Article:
Archives For PHP

Trials and tribulations of coding with PHP, sometimes I like it sometimes I hate it. In either case I’ll post my experiences here.

This article will give an overview of Magento extension clashes (sometimes called conflicts) and then run through a few ways you can find them in your installation.

I get asked at least once a week a question like ‘What is a Magento Extension Clash‘ or ‘How Do I Find Extensions that Conflict‘. So, if you’re reading this, you probably just asked me, and I probably just sent you a link to here. That was a bit meta-blog, sorry about that. On with the article.

What is a Clash?

Magento extensions can override core functionality using what’s called a class rewrite. That’s when your extensions configuration file tells the core of Magento to use your custom PHP class, instead of the core one. Typically the custom class will sub-class the core one, and only override the methods that need to be changed. Here’s an example of that, firstly showing a snippet of rewrite xml for a core model:

<!-- ... snip config.xml ... -->
        <models>
            <core>
                <rewrite>
                    <email>Aschroder_Email_Model_Email</email>
                </rewrite>
            </core>
        </models>
<!-- ... snip config.xml ... -->

And then the corresponding class, notice it overrides the core version:

 
class Aschroder_Email_Model_Email extends Mage_Core_Model_Email {
 
// only add methods here that override the ones we want to change in Mage_Core_Model_Email
 
}

So that’d all be well and good if everyone only installed my email extension in their Magento store, but they don’t. They install PDF email attachments, email emoticons, email monkeys and god knows what else. So the rewrite that my extension needs to work, may very well not happen, because another extension rewrites the same class.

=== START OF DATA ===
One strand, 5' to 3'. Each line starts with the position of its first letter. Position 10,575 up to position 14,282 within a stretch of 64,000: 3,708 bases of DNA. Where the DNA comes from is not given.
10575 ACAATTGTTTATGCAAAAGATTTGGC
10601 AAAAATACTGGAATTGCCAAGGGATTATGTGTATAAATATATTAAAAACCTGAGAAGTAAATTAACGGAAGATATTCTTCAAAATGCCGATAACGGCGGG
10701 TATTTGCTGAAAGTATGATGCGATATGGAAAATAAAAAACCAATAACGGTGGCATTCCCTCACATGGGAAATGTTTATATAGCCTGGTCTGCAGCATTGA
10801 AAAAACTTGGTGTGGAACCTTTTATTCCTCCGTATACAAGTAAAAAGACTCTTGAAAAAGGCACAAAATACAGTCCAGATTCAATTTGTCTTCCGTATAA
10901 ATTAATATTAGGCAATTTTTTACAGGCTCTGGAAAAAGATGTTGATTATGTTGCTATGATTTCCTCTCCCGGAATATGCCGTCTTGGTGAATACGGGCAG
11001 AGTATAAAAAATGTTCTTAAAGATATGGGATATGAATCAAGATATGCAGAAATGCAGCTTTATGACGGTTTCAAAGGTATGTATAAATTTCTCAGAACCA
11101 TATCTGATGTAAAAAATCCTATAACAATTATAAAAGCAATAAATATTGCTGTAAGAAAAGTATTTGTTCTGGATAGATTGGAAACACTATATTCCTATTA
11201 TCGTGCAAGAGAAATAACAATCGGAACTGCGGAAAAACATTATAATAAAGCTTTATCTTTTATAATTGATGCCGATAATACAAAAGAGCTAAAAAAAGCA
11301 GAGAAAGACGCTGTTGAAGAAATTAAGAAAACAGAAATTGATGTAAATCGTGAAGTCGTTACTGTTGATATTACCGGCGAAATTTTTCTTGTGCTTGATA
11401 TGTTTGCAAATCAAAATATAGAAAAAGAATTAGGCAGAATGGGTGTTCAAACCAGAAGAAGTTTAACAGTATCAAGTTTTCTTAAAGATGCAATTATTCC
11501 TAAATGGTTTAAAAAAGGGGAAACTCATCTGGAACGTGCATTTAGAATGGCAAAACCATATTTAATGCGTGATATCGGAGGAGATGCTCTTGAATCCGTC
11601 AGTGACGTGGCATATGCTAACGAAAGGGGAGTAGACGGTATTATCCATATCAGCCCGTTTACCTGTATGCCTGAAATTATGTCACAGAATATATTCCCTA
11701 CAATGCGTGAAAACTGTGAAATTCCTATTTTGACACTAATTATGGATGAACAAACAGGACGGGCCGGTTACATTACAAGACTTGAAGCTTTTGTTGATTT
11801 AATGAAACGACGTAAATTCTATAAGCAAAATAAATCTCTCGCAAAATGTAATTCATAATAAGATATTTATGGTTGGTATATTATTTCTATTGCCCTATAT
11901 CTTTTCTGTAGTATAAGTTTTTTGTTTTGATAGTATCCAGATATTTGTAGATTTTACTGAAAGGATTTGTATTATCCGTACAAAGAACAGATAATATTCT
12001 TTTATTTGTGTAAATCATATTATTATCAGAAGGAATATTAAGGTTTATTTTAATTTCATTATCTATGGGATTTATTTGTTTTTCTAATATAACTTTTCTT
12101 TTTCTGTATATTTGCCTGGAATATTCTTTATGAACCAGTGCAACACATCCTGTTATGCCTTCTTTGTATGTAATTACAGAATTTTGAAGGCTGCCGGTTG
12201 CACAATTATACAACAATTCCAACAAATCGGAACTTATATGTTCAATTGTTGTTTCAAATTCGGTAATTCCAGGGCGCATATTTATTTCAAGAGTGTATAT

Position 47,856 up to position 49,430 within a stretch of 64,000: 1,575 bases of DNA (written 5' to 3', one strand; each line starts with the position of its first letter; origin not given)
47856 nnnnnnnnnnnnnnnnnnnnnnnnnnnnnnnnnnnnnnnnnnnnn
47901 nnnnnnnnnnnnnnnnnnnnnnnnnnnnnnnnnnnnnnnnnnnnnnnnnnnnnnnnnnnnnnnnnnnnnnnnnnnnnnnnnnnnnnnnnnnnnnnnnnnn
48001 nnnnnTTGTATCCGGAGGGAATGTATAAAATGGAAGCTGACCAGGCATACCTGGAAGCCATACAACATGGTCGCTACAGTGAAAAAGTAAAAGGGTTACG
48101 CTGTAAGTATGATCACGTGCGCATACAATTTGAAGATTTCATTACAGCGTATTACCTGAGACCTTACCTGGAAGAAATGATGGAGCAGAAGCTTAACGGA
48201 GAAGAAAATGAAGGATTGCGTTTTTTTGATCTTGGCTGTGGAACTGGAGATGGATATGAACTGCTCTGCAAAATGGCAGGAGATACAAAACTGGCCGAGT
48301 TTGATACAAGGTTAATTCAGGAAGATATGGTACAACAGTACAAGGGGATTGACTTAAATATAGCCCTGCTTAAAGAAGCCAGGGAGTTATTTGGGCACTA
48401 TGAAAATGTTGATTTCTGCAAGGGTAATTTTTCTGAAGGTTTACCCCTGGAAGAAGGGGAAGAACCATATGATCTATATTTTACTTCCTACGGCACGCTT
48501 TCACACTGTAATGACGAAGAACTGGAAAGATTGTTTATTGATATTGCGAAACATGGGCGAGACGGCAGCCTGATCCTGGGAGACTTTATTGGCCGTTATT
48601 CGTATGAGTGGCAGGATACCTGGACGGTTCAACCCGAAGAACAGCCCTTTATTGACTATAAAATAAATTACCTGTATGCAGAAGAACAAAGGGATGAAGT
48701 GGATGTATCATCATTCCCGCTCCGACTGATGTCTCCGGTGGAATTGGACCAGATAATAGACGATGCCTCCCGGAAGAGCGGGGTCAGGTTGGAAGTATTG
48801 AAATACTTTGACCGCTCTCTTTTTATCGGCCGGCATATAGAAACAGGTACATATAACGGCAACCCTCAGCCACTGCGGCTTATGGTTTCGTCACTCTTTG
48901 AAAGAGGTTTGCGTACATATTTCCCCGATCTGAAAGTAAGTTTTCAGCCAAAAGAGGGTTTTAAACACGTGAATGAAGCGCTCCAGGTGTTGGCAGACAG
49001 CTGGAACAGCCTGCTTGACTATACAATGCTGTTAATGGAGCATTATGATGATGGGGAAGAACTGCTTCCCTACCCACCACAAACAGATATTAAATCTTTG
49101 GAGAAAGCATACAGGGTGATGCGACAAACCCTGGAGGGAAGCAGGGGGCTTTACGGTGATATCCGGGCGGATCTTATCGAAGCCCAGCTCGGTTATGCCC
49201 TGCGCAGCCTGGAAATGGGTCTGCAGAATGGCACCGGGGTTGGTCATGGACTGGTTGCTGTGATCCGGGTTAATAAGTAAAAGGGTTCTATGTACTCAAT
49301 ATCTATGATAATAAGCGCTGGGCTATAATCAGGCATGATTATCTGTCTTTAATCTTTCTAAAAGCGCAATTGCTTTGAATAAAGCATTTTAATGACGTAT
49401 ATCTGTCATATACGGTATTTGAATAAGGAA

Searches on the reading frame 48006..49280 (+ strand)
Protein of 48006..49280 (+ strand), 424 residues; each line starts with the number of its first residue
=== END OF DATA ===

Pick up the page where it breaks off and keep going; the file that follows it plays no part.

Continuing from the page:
The same sorts of things can happen all over Magento, and typically the bigger and more complex and extension is, the more rewrites it will need, and the bigger the surface area for conflicts and clashes.

You might be thinking: “Gosh, it’d be great if Magento Connect ran some sort of rudimentry test for compatibility before installing extensions willy-nilly in Magento Stores” and if you are, that means you’re one of the Good Guys™.
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In my previous post I weighed up the benefits and limitations of Amazon’s Elastic Beanstalk hosting environment for Magento and took a very vague look at the costs. In this post I will run through the actual setup of a very basic Magento install ‘in the cloud‘ and the process of deploying changes. The goal for this initial setup is to keep everything bone stock as possible, we want minimal maintenance effort and an automated environment.

If we have some time at the end, we’ll do some stress testing of the platform to see how it handles customers. Benchmarks will have to wait, stay tuned.

The Tools

For this tutorial we’ll be working in a linux environment. I used a small EC2 server with the AWS default Linux AMI as the setup box, it’s nice and fast being on the same network as the Beanstalk platform. Make sure you have the following installed.

  • AWS EB tools, and the getting started guide
  • git, sudo yum install git
  • ruby, sudo yum install ruby
  • python 2.7, sudo yum install python27 – this one is a bit of a pain on the AWS default Linux AMI, you’ll need to hack in explicit use of the 2.7 binary in the AWS scripts. Or, heaven forbid, set it up properly and compile from source…

Once you have those in place, you should be ready to get Magento and the Beanstalk environment setup.
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I’ve been a long time MAMP user, but I recently upgraded my laptop and decided to do a fresh install of everything, and a ground up re-configuration of all my dev environments (a fair bit of mucking about with PHP, Ruby, Java, Python and trying Go).

After a short while researching it became clear the best tool for the job would be Homebrew – it gives you much more control of the environment than MAMP, without the Macports heartache.

In this post I’ll run through using Homebrew on OSX Mountain Lion for a Mysql+PHP CGI setup – I’ll document adding a webserver to this stack in a later post, my immediate need is for a PHP CGI environment.

Setup Homebrew